John Edwards supposedly came clean about his affair, saying, in an unfortunate use of metaphor, that he had been "stripped bare."
Edwards said he had been "99 percent honest" when denying that affair last October.
He also brought up John McCain’s adultery.
Jonathan Martin thinks the statement is "careful, lawyerly talk and a candid confession."
Here’s what Elizabeth Edwards said.
From Hawaii, Obama said he "understands" that Edwards won’t want to attend the convention (although his wife has already been scheduled to speak).
Maureen Dowd writes "Even in confessing to preening, Edwards was preening. His diagnosis of narcissism was weirdly narcissistic, or was it self-narcissistic?"
Newsweek‘s Jonathan Darman recounts his brief friendship with the other woman, Rielle Hunter, who he met because she was traveling with the campaign, sort of making web videos.
Edwards’ national finance chair helped to relocate both her and the man who claims to be the father–Edwards confidante Andrew Young–to California, and has given her additional money as well.
The editor of the National Enquirer says the magazine has been asking Edwards to take a paternity test for months, and he has refused.
Edwards said Friday he would take one, but the point is moot now because the mother won’t allow a D.N.A. test to take place.
Gail Collins thinks Edwards was awfully vague on a lot of financial and logistical details surrounding the affair.
"It is an egregious failure of judgment and character to let so many people work so hard for a candidacy that Mr. Edwards knew was at high risk of destruction," writes the Wall Street Journal editorial board.
Joe Klein adopts the "politicians-personal-lives-are-personal" stance.
The New York Times public editor thinks the paper should not have more or less ignored the National Enquirer‘s reports.
Michael Calderone explains why Politico didn’t report it further.
Michael Crowley wonders who ratted Edwards out.
Predictably, historical quotes show that Edwards was outraged over Bill Clinton’s infidelities, as well as the fact that Clinton lied to protect his career.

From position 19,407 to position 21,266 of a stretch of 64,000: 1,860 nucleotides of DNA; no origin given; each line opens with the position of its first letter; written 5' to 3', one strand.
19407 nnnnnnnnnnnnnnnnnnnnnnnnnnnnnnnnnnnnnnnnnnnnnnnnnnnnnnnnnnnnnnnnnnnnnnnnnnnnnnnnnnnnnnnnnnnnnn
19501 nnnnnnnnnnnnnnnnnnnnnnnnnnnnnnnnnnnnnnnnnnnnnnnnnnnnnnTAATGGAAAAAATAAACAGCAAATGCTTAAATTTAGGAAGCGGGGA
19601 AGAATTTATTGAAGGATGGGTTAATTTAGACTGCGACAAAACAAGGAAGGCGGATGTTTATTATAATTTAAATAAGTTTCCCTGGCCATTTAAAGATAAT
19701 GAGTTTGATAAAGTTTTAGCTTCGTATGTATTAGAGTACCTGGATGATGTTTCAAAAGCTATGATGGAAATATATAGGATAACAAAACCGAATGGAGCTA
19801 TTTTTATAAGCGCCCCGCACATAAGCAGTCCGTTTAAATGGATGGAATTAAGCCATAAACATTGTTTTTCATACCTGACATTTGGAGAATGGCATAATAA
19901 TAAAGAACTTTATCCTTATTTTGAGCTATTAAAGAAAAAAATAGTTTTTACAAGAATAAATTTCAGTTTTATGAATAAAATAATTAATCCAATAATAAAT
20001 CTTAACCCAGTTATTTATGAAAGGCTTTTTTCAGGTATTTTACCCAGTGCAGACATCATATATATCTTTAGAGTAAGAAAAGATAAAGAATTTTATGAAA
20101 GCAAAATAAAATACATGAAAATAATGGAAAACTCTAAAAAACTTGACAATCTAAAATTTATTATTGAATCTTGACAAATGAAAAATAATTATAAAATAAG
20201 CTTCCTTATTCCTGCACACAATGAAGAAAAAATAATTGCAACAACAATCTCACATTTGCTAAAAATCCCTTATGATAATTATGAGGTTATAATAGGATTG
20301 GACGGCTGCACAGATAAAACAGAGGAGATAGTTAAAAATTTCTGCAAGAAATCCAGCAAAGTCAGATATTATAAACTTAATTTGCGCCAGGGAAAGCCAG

Here are the "webisodes" Hunter was paid to make for the campaign.
And wait! Here’s Bonnie Fuller on the Edwards scandal.
In other news, Obama is running an ad in Nevada highlighting McCain’s stance on storing nuclear waste at Yucca Mountain.
The McCain campaign says Obama’s voting record indicates he has also supported the Yucca project.
Speaking for Obama in Nevada, Hillary Clinton said, "Remember who we were fighting for in my campaign."
A self-described "obscure local blogger" reports that Clinton looks "tanned, rested and ready."
First Read cast doubts on the accuracy of an Obama ad that links McCain to lost jobs in Ohio.
In a thoughtful New York Times Magazine cover piece, Matt Bai considers what Obama’s candidacy means for a generation of African-American leaders who came of age during the Civil Rights movement.
David Paul Kuhn writes, "No Democratic candidate for president has ever come so close to calling for an end to the era of identity-based affirmative action as has Barack Obama."
According to the Washington Post, the Democratic Party platform includes concessions to Clinton, but the definite mark of Obama.
Peter Applebaum applauded City Councilman Jim Genarro for drawing attention to the danger that shale drilling will pose to New York City’s water supply.
Reporters were allowed to spend two hours with Michael Bloomberg’s 86-page tax return Friday.
John Sabini is officially gone from the State Senate.
Phil Anderson thinks a mailer from State Senator Serf Maltese’s office looks too much like a campaign flier.
Despite petition challenges, State Senator Andrea Stewart-Cousins will have a primary opponent.
It would appear that Daily Gotham’s Bouldin is disappointed with how the left has received Dan Squadron’s campaign.
The Buffalo News berates two of the candidates in a three-way Congressional primary, Jack Davis and Jon Powers, for bad behavior, writing, "Western New Yorkers don’t need either of them that badly."
Errol Louis hopes that one of the two candidates challenging Sheldon Silver unseats him, though it’s a little unlikely.
The New York Times reports on building department reforms, noting, "New procedures require that inspectors be able to see what they are inspecting."
Patti Solis Doyle says she doesn’t feel disloyal to Hillary Clinton now that she’s working for Obama, and finds an unexpected bright side in her former boss’s defeat.
The Financial Times quotes a McCain adviser saying that Joe Lieberman is under consideration for V.P. partly because "he’s never embarrassed anyone."
Washington Whispers tracks down a Black Panther and Yippie and asks them what they think about Obama.
The Times says McCain’s leadership of his campaign bears more resemblance to Bill Clinton than to Obama or Bush.
Mike Allen previews the Atlantic article based on internal documents from the Clinton campaign, and reveals, among other details, that it was Bill who gave the final order to run the "3 a.m." ad.
And The National Review writes of FedEx chief Fred Smith, "Politicians are always tempted to promise overnight results; Smith would be one of the few men who can say he actually produced them, with a delivery guarantee."